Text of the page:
Enterprise polony identified as source of listeria outbreak

More than 16 environmental samples from the Enterprise Polokwane factory tested positive for the listeriosis monocytogenes strain ST 6.
Image: ALON SKUY

Polony and products from an Enterprise Foods factory in Polokwane‚ Limpopo‚ are the source of the world’s largest outbreak of listeria.

Health Minister Aaron Motsoaledi made the announcement on Sunday afternoon.

More than 16 environmental samples from the Enterprise Polokwane factory tested positive for the listeriosis monocytogenes strain ST 6.

The results from the factory were confirmed at midnight on Saturday at the National Institute for Communicable Diseases as the strain to blame for the outbreak that killed 27% of patients in South Africa.

“Avoid all processed meat products that are sold as ready to eat‚” said Motsoaledi. He told pregnant women to avoid any processed meat “like the plague”.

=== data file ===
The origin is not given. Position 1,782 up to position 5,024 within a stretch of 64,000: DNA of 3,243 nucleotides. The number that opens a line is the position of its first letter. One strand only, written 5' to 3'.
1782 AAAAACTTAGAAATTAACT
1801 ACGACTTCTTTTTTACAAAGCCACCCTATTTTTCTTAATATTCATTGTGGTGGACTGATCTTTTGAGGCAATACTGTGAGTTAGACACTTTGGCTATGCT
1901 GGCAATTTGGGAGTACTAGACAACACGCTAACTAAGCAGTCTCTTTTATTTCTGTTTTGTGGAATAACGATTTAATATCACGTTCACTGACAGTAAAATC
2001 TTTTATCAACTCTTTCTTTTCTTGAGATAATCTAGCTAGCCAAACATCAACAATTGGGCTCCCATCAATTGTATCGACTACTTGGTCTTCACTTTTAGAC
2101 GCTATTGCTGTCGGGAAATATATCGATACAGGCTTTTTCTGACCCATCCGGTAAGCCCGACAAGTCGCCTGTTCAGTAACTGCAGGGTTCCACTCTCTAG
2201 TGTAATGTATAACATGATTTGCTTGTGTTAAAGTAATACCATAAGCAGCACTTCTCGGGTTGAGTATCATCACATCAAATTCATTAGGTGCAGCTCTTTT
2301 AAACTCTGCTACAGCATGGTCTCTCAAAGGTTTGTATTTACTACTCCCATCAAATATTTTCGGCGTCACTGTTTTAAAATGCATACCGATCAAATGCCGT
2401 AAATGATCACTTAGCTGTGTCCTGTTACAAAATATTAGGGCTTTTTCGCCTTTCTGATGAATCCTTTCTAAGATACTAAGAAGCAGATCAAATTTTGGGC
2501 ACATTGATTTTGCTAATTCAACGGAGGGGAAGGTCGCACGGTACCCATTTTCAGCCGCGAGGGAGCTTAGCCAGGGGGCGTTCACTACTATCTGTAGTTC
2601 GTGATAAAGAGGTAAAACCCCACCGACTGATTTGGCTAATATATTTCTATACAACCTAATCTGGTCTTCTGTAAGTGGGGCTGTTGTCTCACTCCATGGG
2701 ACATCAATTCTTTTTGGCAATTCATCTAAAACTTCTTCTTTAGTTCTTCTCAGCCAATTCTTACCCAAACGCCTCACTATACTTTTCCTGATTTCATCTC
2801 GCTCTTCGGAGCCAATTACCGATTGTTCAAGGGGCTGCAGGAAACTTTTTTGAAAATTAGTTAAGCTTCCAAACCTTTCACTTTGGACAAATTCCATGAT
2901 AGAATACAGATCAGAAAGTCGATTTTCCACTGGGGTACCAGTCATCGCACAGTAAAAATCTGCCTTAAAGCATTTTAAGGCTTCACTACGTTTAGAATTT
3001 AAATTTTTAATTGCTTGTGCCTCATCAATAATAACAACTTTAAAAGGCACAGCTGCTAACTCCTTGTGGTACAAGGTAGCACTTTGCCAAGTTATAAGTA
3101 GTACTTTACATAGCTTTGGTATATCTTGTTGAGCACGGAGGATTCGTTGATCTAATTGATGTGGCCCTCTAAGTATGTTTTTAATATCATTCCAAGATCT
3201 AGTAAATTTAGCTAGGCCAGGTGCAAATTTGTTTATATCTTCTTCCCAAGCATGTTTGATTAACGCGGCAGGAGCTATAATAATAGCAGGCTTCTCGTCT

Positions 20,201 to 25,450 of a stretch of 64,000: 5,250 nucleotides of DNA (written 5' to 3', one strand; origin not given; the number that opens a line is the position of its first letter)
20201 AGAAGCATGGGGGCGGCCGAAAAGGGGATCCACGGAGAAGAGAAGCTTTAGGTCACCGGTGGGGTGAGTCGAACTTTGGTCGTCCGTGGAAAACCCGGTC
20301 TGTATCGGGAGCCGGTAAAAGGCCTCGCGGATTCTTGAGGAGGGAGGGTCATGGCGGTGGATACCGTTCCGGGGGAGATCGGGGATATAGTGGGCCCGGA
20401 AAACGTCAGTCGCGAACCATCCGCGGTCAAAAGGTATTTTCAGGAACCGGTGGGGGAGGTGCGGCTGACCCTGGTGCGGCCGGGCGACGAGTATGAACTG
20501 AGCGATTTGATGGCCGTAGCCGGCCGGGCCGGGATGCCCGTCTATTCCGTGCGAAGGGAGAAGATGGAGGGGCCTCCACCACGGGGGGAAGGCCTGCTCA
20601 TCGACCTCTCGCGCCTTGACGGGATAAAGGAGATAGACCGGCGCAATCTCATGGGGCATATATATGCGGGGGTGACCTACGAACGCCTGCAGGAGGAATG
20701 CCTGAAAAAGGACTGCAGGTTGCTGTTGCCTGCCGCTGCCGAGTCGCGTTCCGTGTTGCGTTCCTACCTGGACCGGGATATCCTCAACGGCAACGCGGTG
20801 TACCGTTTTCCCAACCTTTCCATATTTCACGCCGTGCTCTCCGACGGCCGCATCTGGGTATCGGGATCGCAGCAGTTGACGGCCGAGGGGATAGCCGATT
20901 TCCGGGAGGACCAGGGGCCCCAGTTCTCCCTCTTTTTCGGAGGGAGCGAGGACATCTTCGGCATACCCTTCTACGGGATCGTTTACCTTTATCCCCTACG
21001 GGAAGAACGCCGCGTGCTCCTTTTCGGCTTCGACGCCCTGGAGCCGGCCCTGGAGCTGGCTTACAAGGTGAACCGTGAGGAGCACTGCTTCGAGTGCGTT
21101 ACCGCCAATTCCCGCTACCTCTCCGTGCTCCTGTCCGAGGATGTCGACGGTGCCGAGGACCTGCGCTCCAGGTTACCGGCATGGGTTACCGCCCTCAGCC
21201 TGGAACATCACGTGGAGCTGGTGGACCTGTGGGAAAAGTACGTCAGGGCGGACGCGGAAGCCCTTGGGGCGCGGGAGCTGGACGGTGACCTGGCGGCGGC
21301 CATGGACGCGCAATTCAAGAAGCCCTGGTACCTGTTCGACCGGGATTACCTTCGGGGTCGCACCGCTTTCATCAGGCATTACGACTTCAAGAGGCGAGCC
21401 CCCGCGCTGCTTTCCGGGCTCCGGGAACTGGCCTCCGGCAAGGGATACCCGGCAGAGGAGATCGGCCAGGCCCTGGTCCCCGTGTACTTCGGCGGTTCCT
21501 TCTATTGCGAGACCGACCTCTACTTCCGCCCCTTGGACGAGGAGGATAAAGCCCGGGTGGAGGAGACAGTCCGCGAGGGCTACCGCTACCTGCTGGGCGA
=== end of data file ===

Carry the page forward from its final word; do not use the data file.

“The National Consumer Commission has issued the manufacturer involved [Enterprise] with food recall notices‚” Motsoaledi said.

This particular strain of listeria monocytogenes that infected so many people is sequence-type 6 and was particularly “virulent”. It was transmitted from food.

It led to at least 180 deaths and infected almost 1‚000 people.

“It is the worst outbreak in global history‚” Professor Lucia Anelich from Anelich Consulting Food Safety Solutions said earlier.

Listeriosis affects the elderly‚ those with compromised immune systems such as people with Aids and diabetics, and newborn babies.

The disease is particularly scary for pregnant woman who may have no symptoms when being infected with the bacteria but can pass it on to their babies.

It is believed the number of stillbirths may have increased as a result of pregnant women infected with it‚ said Juno Thomas‚ head of enteric diseases at the NICD.

One of the reasons it is so hard to find is because, even in solid food‚ a scientist may sample the infected food and not find it. For example‚ a slice of polony could be tested and have none of the micro-organism, but a different slice could have it.